The library continues to seek additional funding sources through grants, partnerships and donations to the Library Foundation.

For all the budgetary cuts, the library continues to be a valuable service for Stanislaus County residents. According to the library’s annual report, residents have access to 792,131 books, magazines, newspapers, audio books, videos, and DVDs, valued at $19.3 million. Sixty-four percent of residents have library cards and over the last fiscal year they checked out 2.3 million items.

During that time frame reference librarians answered 142,311 questions and customers used the public computers 239,798 times. The ReadingWorks Adult Literacy program served 1,348 adults.

The library’s programs geared towards the youngest readers and teens also saw increased usage over the year. The library system hosted 1,043 StoryTimes that drew in 36,028 people. Last summer, 9,062 children and 1,187 teens participated in the Summer Reading Program.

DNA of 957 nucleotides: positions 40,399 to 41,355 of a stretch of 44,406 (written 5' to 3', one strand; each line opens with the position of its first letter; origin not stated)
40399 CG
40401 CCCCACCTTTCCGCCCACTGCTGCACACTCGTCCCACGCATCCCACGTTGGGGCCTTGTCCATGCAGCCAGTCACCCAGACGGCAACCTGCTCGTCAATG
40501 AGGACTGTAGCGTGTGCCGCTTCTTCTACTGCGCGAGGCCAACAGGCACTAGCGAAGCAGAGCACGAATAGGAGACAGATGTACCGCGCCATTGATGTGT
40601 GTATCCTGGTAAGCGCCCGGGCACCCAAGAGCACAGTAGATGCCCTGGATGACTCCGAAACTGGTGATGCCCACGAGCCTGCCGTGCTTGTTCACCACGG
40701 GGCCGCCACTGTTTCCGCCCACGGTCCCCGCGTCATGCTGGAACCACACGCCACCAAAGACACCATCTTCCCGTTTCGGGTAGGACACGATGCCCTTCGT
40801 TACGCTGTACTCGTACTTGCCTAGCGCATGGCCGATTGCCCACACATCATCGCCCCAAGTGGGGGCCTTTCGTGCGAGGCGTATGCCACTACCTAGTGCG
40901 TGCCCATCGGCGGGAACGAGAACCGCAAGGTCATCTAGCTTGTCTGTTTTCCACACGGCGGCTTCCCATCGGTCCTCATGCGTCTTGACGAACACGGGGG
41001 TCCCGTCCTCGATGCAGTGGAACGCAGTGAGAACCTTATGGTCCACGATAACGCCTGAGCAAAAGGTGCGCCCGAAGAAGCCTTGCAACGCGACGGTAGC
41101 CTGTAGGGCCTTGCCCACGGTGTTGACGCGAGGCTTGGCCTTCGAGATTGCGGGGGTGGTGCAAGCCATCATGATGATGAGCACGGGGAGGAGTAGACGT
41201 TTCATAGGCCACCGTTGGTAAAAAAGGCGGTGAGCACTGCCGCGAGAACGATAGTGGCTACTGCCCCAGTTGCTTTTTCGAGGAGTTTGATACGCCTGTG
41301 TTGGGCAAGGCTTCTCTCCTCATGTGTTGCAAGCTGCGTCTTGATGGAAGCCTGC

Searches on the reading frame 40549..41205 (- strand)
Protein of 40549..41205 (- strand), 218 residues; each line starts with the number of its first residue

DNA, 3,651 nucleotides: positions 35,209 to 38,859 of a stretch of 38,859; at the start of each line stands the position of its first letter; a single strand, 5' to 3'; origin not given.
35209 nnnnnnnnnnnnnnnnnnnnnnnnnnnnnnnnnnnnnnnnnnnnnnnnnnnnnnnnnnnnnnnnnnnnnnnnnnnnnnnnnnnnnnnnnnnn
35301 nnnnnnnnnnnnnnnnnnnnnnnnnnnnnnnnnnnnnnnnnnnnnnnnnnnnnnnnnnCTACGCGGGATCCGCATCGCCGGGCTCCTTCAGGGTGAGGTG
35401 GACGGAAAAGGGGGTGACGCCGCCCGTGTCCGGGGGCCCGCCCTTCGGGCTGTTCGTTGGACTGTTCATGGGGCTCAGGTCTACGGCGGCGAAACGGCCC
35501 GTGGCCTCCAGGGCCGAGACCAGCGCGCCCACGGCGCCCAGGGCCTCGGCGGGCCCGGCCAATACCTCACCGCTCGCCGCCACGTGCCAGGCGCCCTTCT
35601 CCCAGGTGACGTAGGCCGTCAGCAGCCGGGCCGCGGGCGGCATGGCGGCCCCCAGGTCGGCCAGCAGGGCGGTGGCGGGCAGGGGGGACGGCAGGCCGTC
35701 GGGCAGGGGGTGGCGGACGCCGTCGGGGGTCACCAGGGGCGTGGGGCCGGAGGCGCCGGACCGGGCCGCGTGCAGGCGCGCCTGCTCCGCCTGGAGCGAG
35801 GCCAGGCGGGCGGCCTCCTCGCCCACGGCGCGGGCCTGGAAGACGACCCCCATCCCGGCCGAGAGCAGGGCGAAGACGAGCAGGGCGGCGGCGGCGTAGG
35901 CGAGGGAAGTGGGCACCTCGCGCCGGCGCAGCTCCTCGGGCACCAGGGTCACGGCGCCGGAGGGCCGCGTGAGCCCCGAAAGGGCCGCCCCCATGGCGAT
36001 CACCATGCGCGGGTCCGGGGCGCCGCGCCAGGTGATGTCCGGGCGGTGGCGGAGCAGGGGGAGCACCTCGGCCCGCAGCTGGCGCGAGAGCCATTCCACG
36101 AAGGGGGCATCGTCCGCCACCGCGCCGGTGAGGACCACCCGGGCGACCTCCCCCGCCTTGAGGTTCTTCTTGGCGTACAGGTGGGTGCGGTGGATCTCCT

Since the publication of their annual report, the library system has launched JobNow, a service that helps with job coaching and searches, as well as educational services.

“It’s a robust program that is rapidly becoming a popular service with library users,” Lilly said.

In 2011, the library will launch Stanislaus Reads. Similar to One City, One Book, the program will focus on one book to lead discussions and forums for the year. The work selected is “Wisdom of the Last Farmer,” by David Mas Masumoto. The library will host several events tied to the book, culminating with an event tied to the Stanislaus County Fair, Lilly said. For middle and high school readers, the library has selected “Esperanza Rising” by Pam Munoz Ryan, and for young readers the selected work is “Apples to Oregon” by Deborah Hopkinson and Nancy Carpenter.

To contact Sabra Stafford, e-mail or call 634-9141 ext. 2002.